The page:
Sound Attenuation from Earmuffs and Earplugs in Combination: Maximum Benefits vs. Missed Information
Authors: Abel, Sharon M.; Odell, Patricia
Source: Aviation, Space, and Environmental Medicine, Volume 77, Number 9, September 2006 , pp. 899-904(6)
Publisher: Aerospace Medical Association
Abstract:Abel SM, Odell P. Sound attenuation from earmuffs and earplugs in combination: maximum benefits vs. missed information. Aviat Space Environ Med 2006; 77:899–904.
Introduction: Noise levels from military aircraft range from 100–130 dBA. Peak pressure levels from large caliber weapons may reach 180 dB SPL. To protect against hearing loss, individuals are encouraged to wear double hearing protection. This study determined ways to maximize benefit. Method: Hearing thresholds from 0.25–8 kHz and consonant discrimination were assessed in normal-hearing subjects with ears unoccluded and fitted with highly rated earmuffs and earplugs, singly or in combination. The earplugs were available in two sizes. Selection was based on best fit. Attenuation values were derived from the threshold measurements. Results: With the muff, plug, and muff and plug in combination, thresholds ranged from 35–48 dB SPL, 40–55 dB SPL, and 44–66 dB SPL, respectively, across the frequencies tested. The combination (without regard to size of plug) resulted in attenuation values of 38–54 dB. With the smaller of the two plugs, low-frequency values as high as 53–61 dB were realized. Consonant discrimination decreased by 6–8% with the devices worn singly and by 22% with the devices in combination, relative to unoccluded listening. Discussion: Sufficient low-frequency attenuation may be achieved with muffs and plugs in combination to prevent hearing loss from operational noise. Attenuation may be maximized by choosing a smaller earplug to achieve a better fit. Possible downsides are reduced detection of warning sounds and speech intelligibility. To be heard warning sounds should surpass protected thresholds by at least 5 dB. Choosing devices which provide somewhat less attenuation may be necessary to preserve communication capability.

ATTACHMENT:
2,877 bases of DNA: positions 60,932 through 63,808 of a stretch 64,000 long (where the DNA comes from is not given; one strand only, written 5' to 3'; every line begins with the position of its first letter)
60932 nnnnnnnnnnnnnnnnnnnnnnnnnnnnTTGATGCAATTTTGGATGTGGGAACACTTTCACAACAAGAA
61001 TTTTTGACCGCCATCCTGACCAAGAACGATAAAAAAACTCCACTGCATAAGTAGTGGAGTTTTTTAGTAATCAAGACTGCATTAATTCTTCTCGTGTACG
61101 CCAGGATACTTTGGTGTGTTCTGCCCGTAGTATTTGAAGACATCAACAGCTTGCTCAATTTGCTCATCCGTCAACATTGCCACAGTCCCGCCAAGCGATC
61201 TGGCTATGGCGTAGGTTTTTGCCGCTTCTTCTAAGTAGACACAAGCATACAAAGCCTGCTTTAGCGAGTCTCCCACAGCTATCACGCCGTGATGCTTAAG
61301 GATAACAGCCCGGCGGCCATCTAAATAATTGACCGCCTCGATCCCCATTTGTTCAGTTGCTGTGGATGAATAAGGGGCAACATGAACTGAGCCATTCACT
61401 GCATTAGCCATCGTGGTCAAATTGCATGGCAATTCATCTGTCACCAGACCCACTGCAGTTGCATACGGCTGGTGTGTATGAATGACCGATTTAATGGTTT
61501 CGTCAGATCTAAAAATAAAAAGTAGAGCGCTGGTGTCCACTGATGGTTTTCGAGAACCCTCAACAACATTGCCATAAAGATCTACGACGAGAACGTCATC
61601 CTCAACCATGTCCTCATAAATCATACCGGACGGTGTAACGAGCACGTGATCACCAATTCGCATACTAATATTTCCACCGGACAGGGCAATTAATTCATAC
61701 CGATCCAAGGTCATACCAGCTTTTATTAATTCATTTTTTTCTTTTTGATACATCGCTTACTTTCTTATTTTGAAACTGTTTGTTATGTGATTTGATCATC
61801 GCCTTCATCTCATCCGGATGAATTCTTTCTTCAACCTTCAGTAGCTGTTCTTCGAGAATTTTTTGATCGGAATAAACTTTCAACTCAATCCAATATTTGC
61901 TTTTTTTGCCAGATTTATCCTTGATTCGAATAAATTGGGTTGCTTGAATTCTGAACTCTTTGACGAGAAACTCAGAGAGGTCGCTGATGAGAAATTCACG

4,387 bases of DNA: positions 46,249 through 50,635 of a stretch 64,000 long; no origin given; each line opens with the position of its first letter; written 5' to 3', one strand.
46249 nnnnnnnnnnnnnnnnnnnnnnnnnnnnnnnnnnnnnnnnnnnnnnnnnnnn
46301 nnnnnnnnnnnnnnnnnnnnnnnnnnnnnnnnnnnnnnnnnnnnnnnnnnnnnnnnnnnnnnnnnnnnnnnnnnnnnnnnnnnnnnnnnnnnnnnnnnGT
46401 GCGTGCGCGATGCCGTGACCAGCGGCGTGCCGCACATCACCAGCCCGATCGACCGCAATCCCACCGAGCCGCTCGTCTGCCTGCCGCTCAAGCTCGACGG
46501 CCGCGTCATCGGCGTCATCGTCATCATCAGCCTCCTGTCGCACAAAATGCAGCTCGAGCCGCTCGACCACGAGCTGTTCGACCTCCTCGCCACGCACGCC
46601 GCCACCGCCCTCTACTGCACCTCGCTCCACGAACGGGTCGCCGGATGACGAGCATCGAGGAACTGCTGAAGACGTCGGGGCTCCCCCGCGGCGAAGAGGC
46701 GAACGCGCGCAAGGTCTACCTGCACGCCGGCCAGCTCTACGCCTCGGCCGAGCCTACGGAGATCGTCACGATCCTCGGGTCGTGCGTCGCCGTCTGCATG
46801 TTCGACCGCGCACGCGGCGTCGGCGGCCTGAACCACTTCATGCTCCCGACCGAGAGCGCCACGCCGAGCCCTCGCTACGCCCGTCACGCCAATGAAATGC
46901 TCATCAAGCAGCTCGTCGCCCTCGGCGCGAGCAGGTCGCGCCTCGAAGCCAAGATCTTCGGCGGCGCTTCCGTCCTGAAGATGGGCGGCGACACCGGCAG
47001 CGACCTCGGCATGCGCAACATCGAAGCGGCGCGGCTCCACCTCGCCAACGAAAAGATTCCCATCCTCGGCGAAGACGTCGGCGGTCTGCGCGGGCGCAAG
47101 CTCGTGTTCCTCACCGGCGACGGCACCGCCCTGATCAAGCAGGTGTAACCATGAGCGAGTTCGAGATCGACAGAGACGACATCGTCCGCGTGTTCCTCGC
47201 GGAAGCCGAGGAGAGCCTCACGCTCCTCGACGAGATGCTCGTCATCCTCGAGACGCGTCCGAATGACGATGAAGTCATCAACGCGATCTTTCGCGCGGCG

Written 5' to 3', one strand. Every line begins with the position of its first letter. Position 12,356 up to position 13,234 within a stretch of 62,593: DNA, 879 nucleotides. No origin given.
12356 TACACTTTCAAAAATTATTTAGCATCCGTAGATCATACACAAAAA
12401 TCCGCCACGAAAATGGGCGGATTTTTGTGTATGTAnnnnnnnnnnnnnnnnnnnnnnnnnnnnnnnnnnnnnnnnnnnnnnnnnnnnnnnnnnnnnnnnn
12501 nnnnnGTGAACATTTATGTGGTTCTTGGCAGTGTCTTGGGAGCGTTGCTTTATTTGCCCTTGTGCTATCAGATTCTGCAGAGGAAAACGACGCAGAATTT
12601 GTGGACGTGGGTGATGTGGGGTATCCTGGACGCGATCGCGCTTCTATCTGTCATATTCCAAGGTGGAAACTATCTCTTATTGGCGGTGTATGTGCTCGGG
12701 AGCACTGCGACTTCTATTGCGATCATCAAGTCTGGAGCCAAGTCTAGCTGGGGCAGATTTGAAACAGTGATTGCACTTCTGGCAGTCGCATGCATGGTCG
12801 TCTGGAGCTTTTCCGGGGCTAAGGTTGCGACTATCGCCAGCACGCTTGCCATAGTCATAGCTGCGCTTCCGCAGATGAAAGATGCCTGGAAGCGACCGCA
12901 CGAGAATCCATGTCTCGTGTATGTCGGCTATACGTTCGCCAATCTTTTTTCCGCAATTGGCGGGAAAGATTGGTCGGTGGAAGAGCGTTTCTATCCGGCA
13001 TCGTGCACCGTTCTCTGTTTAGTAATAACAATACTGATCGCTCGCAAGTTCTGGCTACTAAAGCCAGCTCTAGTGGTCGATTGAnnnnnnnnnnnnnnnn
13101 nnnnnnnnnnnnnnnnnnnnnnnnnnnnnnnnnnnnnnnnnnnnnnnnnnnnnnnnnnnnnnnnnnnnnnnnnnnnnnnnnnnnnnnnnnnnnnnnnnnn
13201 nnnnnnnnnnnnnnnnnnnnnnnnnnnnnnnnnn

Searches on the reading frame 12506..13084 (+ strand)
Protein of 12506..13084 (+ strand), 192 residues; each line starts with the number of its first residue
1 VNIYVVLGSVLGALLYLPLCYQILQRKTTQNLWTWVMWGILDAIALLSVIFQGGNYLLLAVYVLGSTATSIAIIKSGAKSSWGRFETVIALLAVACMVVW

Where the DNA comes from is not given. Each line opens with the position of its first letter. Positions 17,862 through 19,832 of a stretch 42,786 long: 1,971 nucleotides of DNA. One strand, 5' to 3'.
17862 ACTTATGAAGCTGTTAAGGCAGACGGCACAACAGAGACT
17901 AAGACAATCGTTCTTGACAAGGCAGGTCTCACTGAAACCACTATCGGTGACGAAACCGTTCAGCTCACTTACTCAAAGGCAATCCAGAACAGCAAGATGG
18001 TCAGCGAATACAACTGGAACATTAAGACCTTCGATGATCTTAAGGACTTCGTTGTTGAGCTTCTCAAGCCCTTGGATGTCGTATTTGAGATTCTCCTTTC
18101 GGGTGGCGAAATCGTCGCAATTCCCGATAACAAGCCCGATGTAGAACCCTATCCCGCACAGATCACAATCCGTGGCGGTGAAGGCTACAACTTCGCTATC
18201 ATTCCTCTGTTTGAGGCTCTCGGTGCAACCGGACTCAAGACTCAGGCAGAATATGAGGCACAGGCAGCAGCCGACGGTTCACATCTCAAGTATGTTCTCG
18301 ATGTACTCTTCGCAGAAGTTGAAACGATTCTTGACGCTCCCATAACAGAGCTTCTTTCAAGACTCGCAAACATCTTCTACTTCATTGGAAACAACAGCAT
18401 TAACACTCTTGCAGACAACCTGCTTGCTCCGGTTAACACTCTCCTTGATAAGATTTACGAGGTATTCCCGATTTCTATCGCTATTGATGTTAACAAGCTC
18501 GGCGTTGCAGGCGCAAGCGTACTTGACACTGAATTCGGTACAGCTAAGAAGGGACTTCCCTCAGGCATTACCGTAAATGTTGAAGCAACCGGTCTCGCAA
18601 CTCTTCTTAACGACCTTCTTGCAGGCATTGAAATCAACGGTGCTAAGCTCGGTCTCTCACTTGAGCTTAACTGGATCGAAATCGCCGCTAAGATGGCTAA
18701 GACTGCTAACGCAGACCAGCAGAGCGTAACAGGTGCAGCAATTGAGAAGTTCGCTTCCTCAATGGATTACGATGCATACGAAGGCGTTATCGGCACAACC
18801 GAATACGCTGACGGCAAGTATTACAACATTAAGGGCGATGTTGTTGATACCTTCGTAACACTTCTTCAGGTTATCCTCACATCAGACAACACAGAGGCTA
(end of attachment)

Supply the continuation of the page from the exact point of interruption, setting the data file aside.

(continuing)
Document Type: Research Article
Publication date: September 1, 2006
- The peer-reviewed monthly journal, Aviation, Space, and Environmental Medicine (ASEM) provides contact with physicians, life scientists, bioengineers, and medical specialists working in both basic medical research and in its clinical applications. It is the most used and cited journal in its field. ASEM is distributed to more than 80 nations.
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